Maybe it happened
when your wife got lost driving to the neighborhood market. Or when your father
received a cut-off notice because a utility bill was not paid for two months. Up
to that point you thought the forgetting was “normal aging”—a series of
“senior moments”; now you can no longer deny that someone you love has
started to have serious problems with daily tasks.
Next comes the
doctor’s appointment…a discussion of recent problems with memory, judgment
and functioning…some medical tests; then, the terrible moment when the doctor
informs you that your loved one is showing signs of dementia.
What is dementia? It
is the loss of thinking abilities that were mastered early in childhood. These
abilities include memory, the ability to perform multi-step tasks, the use of
language as well as higher order functions like judgment, planning and
organizing. There are a number of diseases that can cause this impairment. The
most common causes include Alzheimer’s disease, multi-infarct dementia and
diffuse Lewy body disease. Each of these illnesses shows a different pattern of
symptoms and progression.
While most forms of
dementia can’t be cured, there are now treatments that can make a significant
difference in the course of the illness. A group of medications called "acetylcholinesterase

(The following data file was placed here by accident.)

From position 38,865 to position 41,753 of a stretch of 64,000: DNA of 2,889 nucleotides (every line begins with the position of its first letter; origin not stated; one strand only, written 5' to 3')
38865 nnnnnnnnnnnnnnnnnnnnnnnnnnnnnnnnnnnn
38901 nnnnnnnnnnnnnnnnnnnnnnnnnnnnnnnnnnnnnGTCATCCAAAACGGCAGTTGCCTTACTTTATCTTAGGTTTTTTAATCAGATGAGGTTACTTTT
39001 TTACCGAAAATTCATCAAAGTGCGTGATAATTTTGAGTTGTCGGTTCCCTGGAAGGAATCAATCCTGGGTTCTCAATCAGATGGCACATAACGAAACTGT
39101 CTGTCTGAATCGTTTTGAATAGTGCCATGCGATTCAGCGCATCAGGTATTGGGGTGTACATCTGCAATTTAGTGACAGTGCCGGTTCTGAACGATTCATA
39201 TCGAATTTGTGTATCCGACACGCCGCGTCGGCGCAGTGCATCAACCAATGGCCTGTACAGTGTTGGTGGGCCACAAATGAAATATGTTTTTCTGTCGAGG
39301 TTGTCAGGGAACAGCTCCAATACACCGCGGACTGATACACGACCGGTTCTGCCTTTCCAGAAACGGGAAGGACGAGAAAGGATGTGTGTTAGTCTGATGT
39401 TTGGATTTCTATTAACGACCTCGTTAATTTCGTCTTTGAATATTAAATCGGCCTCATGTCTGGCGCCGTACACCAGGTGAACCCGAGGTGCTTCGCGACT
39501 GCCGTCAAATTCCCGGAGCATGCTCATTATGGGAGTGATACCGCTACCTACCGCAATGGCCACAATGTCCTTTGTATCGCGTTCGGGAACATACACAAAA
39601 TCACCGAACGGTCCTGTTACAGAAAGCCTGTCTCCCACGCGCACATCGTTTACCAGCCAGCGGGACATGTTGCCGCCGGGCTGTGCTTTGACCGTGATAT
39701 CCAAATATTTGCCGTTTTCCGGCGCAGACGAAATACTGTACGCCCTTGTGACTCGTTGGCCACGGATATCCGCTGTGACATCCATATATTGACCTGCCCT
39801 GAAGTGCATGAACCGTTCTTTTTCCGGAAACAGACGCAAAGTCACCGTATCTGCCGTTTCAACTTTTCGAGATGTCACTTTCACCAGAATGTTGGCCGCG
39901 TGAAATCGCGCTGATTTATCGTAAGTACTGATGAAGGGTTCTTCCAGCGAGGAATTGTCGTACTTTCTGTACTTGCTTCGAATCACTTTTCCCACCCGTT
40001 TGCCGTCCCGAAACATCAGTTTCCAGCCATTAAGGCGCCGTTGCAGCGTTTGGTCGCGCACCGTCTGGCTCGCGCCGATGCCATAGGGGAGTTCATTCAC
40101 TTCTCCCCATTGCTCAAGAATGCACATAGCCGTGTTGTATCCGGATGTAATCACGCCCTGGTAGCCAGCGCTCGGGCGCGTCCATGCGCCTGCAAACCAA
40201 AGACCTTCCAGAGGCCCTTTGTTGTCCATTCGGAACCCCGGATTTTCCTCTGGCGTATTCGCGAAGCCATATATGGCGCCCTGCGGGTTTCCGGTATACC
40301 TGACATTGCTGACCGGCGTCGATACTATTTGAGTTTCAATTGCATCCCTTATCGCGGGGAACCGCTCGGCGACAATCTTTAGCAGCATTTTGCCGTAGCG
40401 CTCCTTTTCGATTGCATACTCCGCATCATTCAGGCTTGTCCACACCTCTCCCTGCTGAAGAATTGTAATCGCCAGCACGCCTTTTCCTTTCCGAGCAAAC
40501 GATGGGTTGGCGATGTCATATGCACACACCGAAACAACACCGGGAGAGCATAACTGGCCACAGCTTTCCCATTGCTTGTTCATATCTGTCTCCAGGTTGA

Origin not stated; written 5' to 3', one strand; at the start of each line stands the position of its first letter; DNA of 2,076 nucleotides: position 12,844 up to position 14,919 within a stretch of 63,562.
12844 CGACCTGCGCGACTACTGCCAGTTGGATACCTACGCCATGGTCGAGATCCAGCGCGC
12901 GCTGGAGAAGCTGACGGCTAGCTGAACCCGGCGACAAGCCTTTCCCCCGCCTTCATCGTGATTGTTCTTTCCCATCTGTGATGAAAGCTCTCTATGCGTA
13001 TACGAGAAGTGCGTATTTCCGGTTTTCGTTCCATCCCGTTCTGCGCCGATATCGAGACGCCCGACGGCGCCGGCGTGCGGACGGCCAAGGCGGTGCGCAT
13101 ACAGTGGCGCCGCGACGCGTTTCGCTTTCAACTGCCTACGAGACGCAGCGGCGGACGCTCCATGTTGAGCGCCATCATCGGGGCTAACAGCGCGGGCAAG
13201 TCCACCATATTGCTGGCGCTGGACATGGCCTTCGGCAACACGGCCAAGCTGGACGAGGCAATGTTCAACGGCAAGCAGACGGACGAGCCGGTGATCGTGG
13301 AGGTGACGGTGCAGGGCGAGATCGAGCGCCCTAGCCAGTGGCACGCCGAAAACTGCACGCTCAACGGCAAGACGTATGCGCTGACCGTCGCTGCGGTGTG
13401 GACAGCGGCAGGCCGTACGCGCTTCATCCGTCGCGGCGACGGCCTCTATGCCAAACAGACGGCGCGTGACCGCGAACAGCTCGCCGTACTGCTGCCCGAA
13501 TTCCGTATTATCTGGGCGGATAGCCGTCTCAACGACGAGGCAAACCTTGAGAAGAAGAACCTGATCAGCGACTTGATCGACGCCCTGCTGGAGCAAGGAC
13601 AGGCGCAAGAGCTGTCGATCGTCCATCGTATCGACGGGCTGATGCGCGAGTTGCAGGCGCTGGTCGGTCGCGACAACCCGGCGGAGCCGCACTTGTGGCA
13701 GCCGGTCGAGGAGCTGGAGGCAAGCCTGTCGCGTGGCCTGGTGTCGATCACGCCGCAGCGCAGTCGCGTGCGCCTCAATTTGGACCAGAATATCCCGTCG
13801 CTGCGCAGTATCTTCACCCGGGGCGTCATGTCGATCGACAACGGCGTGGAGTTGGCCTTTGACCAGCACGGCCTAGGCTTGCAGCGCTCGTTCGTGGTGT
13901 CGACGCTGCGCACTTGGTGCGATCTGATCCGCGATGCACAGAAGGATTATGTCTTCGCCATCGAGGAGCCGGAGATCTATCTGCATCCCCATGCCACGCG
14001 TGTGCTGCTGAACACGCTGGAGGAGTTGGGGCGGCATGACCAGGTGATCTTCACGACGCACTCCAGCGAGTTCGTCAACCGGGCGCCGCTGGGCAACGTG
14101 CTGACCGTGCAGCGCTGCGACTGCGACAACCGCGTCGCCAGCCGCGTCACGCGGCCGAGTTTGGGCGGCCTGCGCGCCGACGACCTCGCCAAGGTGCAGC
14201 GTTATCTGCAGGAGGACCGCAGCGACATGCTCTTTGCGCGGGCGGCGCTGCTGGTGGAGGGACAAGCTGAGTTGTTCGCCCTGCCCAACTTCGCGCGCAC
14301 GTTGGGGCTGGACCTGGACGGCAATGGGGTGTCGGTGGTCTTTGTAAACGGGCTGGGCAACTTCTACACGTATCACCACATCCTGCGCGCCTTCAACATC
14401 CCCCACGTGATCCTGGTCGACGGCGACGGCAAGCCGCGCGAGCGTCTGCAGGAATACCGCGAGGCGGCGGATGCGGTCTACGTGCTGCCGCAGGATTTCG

inhibitors" works by boosting the strength of signals that are sent by
nerves within the brain using the chemical messenger, acetylcholine. It is
surprising that while these medications were developed for treatment of
Alzheimer’s disease, there are growing reports that they help other forms of
dementia as well.
The three most
commonly used medications, donepezil (Aricept®), rivastigmine (Exelon®) and
galantamine (Reminyl®) don’t change the course of the illness. However in
adequate doses they restore cognitive functioning to where it was about 9 months
previously. While that may not seem like much, consider for example the person
who has just started to have trouble caring for himself. With such medication,
they might enjoy 6-12 more months of independent living.
aren’t generally dangerous. Nausea and diarrhea are common side effects.
Because of this, small starting doses are generally increased gradually as
For some patients
these medications can restore the ability to recognize family members, to
socialize or to care for themselves, at a point where these abilities were
faltering. Even a modest difference can mean a lot.
consult your health care provider before taking medication. We do not specifically endorse any particular medication.
Articles about Psychiatric Medication